The past month or two has been rough around here. I think it’s just plain exhaustion — lack of sleep makes everything harder. It has nothing to do with the baby … she’s a great sleeper. It’s the older two who are wearing me out, just doing the normal rambunctious boy-type things that 5-year-olds and 2-year-olds do when they are housed under one roof.
Oh, like what?
Like the older one putting the little one on his shoulders and trying to go down the slide in the backyard. Or dumping an $85 bottle of prescription lotion on the floor. Or working in tandem to accomplish a task that is impossible to accomplish alone, like reaching the neighbor’s cat who is sitting on top of the 8-foot fence outside. Like fighting over things and breaking things and beating each other’s heads against the floor.
I know at least the early-morning and midnight wakings are just a phase, and luckily I have a love affair with strong coffee. But the lack of rest has made my patience wear thin and I’ve been forced to face the fact that I yell and act crazy a LOT. After spending days on end feeling like I was doing a crap job as a stay-at-home mom because shouldn’t I be loving every moment and crafting the hell out of something in preparation for Thanksgiving? I resolved to do better. Every night I tucked them in bed determined to do better because they deserved better even though they damn near set the house on fire today. Tomorrow, I wouldn’t get as frustrated. Tomorrow, I would have more patience.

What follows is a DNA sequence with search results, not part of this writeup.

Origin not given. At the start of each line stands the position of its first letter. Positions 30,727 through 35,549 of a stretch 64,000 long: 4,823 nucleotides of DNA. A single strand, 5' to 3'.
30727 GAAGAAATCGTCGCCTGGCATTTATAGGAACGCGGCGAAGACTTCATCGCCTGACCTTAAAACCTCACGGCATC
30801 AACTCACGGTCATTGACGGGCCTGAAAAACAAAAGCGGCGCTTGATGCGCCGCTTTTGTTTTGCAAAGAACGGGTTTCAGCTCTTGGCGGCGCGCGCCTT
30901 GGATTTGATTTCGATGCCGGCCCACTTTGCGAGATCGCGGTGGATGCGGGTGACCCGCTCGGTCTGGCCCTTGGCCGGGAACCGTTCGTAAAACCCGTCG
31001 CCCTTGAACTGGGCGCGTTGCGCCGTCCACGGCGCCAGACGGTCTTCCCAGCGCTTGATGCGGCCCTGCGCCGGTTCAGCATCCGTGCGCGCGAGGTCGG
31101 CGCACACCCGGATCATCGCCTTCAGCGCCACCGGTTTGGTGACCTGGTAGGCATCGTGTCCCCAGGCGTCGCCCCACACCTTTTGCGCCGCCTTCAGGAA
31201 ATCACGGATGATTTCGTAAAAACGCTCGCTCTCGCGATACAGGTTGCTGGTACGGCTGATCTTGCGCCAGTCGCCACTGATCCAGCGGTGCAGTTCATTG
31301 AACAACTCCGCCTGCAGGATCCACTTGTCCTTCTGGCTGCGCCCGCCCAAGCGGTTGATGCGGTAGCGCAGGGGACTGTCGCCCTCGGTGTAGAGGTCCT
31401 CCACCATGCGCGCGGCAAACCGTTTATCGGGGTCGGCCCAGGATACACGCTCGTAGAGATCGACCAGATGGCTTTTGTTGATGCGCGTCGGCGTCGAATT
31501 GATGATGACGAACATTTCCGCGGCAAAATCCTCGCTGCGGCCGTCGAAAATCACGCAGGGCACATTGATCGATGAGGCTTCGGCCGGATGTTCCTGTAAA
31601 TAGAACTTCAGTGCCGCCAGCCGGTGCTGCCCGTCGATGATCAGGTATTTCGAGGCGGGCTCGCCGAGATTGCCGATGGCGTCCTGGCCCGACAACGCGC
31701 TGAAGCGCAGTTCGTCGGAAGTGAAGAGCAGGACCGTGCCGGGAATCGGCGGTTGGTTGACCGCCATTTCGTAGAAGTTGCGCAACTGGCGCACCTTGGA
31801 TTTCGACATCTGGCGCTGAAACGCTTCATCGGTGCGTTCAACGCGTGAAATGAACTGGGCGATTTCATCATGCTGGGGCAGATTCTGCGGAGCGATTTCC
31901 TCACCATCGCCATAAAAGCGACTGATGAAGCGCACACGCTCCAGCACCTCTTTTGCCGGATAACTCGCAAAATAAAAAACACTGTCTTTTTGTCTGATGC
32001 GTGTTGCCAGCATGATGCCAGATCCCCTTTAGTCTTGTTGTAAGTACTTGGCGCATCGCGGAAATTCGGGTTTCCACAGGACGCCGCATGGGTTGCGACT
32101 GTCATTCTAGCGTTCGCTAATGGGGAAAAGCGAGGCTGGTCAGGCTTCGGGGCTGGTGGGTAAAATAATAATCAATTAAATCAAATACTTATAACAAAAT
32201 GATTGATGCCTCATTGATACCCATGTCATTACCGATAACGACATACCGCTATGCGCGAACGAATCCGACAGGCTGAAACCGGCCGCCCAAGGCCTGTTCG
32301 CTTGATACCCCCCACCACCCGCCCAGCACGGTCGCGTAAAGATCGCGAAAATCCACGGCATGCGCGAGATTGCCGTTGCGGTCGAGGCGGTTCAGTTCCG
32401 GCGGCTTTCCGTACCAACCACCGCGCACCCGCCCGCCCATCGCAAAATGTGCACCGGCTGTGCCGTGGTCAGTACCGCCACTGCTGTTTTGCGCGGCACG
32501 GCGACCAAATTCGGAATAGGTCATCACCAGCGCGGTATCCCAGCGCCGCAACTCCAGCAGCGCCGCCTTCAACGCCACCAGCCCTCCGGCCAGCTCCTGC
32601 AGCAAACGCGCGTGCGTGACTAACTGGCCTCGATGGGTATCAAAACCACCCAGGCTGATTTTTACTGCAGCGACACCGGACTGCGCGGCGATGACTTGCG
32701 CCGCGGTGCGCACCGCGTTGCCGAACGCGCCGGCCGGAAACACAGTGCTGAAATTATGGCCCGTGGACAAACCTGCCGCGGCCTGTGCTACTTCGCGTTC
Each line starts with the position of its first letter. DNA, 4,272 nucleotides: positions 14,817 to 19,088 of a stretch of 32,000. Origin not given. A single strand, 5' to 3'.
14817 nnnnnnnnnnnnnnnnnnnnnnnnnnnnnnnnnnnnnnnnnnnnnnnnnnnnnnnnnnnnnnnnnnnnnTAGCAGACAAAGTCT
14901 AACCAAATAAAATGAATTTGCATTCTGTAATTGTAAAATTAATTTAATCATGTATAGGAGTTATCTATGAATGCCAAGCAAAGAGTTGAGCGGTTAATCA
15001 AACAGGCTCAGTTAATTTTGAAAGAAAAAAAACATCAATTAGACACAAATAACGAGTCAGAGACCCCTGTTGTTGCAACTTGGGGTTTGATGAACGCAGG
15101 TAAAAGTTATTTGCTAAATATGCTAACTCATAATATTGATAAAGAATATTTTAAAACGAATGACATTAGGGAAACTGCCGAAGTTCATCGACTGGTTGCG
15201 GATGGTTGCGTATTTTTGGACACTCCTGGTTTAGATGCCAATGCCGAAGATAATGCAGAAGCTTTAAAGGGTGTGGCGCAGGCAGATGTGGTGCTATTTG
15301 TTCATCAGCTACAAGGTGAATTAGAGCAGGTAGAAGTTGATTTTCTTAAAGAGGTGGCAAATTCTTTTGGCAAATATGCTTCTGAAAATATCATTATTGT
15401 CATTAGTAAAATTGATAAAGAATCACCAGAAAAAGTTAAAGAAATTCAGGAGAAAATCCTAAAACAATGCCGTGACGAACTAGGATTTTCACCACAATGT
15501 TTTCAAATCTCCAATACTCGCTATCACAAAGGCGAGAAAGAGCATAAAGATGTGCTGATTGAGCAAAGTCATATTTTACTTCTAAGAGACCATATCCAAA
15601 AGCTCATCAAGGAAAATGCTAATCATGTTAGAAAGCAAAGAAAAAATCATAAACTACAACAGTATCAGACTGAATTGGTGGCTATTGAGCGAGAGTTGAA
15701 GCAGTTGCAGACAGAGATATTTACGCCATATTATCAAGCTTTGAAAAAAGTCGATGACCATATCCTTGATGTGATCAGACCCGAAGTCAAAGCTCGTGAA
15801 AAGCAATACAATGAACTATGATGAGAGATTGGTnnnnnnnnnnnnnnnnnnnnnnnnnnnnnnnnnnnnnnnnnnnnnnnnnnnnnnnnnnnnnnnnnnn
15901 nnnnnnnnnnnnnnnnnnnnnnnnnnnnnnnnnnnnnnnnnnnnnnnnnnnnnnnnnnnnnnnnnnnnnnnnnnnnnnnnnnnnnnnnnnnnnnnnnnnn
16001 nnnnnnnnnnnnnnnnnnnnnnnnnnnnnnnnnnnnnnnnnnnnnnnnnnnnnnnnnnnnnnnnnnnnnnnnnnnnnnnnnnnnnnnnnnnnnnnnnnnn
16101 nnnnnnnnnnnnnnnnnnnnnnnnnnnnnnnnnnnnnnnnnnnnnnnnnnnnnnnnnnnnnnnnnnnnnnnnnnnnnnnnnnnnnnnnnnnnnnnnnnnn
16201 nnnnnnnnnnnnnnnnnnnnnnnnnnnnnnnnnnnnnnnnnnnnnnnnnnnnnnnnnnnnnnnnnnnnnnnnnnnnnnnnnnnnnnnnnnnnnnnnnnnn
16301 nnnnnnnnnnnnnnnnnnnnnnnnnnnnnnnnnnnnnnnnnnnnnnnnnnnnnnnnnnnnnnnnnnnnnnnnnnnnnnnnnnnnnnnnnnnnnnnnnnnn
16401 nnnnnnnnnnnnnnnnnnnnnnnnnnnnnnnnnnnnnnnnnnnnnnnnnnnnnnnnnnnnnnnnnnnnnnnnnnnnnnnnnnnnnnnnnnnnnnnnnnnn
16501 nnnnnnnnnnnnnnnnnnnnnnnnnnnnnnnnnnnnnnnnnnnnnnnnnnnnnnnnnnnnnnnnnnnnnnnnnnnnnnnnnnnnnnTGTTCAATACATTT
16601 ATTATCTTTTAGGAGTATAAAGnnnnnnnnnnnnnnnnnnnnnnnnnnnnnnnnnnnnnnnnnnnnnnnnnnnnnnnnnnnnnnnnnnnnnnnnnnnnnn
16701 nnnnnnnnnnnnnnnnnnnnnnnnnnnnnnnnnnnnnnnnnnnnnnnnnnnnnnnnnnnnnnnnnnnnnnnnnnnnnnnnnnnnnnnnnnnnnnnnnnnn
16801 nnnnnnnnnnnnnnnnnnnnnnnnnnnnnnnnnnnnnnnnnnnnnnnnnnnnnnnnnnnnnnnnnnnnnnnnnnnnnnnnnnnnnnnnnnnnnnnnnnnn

And then tomorrow came and I HAD NO PATIENCE because I was awakened at 4:00 a.m. by Asher who insisted that me, him, his blanket, his kitty cat and his monkey needed to hang out. He drags that crap all over the house with him. All of this.
I was (am) too exhausted to know what to do to make anything better. If I can’t even get my kid to sleep until the sun comes up, how am I supposed to solve any other real-life problems?! That’s what I yelled at Husband when he asked me where his such-and-such was. I don’t know where it is. I cannot solve one more problem.
And so, one day last week after I got Maverick ready for bed, we knelt down to pray like we do every night because it’s the one thing I know I do right after a long day of things I’ve done wrong. We’d had a rough afternoon and I was just relieved that the day was almost over. He surprised me by saying the sweetest prayer, asking God to help him learn to listen so he could do a better job of obeying his Mommy and Daddy. When he was done, I also said a prayer and asked for help to be a good mother. He looked up at me and said “That was so silly, mommy! You’re already a good mommy! Oh my goodness, that is SO SILLY.” And he laughed like it was hilarious and gave me a big hug I will never forget.
Sometimes I go through these cycles of struggle-struggle-struggle, feel like a failure-feel like a failure-feel like a failure, and then something happens and I am humbly reminded that my children are so full of grace. I don’t think the most important thing is me being the most fantastic mom that ever mothered. That’s not going to happen — let’s be honest. The most important thing is for them to know that they are worthy of an apology. I want my children to understand that everyone messes up.
Including their very own mother.